There's a lot of death imagery in "The Lotus-Eaters." Maybe it doesn't jump out at you at first, but as you comb back through, you notice that the sailors seem a little bit obsessed with death. Sometimes their sleepy, dreamy mood slips over into wanting to sleep forever, or in other words: D to the I to the E. At other times, the image of death comes from nature, from the endless cycle of birth, growth, and death. Whatever the reason for it, it seems like these guys are in kind of a bad place.
Questions About Death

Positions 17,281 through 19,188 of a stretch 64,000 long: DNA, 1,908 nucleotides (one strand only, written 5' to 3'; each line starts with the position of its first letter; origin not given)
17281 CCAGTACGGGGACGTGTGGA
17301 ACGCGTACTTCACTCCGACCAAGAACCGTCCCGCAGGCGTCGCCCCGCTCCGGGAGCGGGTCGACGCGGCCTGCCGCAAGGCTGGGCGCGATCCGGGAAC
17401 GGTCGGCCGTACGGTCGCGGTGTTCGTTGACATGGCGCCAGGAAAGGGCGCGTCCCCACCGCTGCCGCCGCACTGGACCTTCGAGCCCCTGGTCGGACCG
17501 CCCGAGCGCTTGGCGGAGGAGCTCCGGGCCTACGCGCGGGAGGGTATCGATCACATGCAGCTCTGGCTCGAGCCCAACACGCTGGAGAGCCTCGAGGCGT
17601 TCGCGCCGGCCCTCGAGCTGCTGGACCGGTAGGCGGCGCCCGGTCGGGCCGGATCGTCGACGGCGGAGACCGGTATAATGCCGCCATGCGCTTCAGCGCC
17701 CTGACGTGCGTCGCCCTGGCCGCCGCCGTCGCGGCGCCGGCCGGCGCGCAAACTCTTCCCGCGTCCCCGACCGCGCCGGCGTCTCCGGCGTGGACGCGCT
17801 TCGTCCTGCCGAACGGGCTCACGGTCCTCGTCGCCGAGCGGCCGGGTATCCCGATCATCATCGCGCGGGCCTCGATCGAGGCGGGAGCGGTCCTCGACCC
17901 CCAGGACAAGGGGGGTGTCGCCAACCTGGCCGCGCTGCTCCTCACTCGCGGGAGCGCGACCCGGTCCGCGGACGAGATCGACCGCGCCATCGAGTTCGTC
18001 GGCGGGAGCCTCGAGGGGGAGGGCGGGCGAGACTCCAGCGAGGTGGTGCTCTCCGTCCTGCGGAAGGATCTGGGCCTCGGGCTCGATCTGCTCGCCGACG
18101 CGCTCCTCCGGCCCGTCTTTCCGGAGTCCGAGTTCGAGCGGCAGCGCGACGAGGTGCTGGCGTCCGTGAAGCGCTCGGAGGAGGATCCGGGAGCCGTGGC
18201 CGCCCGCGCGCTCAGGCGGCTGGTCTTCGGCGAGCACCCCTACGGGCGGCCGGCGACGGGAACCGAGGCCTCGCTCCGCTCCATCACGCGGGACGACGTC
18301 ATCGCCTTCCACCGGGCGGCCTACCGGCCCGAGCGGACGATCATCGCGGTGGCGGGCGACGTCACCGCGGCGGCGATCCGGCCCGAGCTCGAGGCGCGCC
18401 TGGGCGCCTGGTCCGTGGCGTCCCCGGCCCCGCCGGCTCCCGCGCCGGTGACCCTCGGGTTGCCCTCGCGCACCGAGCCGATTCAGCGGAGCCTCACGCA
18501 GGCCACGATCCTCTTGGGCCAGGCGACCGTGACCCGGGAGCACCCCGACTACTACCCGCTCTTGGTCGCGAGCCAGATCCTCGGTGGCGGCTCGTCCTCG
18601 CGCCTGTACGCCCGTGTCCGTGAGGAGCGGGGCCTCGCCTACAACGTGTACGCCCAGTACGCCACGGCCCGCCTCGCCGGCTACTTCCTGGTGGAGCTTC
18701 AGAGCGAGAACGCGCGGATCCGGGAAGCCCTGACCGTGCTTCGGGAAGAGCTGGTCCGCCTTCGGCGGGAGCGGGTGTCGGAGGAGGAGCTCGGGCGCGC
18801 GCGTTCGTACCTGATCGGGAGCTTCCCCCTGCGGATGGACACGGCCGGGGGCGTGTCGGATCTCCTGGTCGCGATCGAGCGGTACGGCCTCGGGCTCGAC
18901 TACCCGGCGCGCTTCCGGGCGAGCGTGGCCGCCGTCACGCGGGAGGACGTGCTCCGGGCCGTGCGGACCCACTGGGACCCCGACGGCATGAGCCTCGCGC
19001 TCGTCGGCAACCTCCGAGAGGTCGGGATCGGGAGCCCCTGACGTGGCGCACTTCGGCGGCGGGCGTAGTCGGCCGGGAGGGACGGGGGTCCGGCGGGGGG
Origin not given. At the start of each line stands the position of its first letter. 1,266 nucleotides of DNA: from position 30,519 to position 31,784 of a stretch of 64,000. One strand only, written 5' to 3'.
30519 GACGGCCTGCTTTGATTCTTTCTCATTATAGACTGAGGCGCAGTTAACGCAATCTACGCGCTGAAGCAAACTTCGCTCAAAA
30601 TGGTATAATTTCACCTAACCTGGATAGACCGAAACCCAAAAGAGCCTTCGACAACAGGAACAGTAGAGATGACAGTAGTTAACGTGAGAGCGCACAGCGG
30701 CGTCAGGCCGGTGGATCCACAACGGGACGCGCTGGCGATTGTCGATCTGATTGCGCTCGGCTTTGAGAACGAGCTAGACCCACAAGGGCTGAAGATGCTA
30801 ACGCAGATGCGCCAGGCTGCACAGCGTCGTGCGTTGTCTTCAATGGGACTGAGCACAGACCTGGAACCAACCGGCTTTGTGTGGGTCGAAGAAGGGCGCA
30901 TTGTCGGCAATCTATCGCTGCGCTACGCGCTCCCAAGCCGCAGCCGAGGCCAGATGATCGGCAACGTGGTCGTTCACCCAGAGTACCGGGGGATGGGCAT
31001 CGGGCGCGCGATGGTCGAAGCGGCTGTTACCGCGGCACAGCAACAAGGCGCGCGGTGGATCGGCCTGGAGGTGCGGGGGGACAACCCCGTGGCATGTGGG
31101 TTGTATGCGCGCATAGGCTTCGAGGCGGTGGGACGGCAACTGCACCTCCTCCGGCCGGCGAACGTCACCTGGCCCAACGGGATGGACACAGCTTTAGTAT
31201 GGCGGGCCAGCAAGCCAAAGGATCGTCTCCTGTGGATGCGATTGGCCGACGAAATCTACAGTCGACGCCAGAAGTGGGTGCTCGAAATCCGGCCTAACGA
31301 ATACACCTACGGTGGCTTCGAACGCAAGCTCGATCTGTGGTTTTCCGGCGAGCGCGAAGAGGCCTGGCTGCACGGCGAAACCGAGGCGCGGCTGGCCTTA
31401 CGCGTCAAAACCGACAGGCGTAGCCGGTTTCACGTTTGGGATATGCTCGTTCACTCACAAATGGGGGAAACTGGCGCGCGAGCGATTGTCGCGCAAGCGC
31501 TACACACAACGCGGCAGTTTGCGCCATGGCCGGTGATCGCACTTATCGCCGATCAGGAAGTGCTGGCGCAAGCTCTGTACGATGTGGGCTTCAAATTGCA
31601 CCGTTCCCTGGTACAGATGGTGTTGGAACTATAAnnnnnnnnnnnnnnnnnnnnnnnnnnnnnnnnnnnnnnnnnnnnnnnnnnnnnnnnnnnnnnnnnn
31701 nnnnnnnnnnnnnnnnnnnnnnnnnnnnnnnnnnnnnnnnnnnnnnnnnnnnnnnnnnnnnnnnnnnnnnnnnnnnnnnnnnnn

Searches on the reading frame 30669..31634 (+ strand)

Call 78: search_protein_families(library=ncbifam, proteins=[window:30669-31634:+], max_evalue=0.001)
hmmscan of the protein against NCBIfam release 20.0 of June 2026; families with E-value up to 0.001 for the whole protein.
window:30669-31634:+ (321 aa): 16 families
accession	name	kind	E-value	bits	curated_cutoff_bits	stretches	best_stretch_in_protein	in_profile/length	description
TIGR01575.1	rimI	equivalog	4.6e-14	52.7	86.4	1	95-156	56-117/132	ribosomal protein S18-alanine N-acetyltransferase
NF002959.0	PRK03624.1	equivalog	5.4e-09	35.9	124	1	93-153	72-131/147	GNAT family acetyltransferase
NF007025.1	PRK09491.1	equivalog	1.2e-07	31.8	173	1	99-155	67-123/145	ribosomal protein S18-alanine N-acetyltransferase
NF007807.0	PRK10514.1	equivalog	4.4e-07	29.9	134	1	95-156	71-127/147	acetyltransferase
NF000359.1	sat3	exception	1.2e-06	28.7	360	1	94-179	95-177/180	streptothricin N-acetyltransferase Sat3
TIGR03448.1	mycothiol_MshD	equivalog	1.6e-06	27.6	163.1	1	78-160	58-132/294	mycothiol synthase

- In what ways might the Lotos-eaters (sailors included) be running away from death?
- If Lotus land is like heaven to the sailors, do you blame them for wanting to die? What parts of the poem support your answer?
- Is death a violent and scary force in this poem, or something more relaxing and peaceful?
Chew on This
Eating the Lotos plant allows the sailors to think about death in a new way—not as something scary, but as an inevitable, calm, even comfortable part of life. Far out.
While the sleepy mood of the sailors seems peaceful, or maybe even kind of goofy-funny, the constant talk about death reveals that there is something much more sinister going on underneath. (Cue the spooky music…)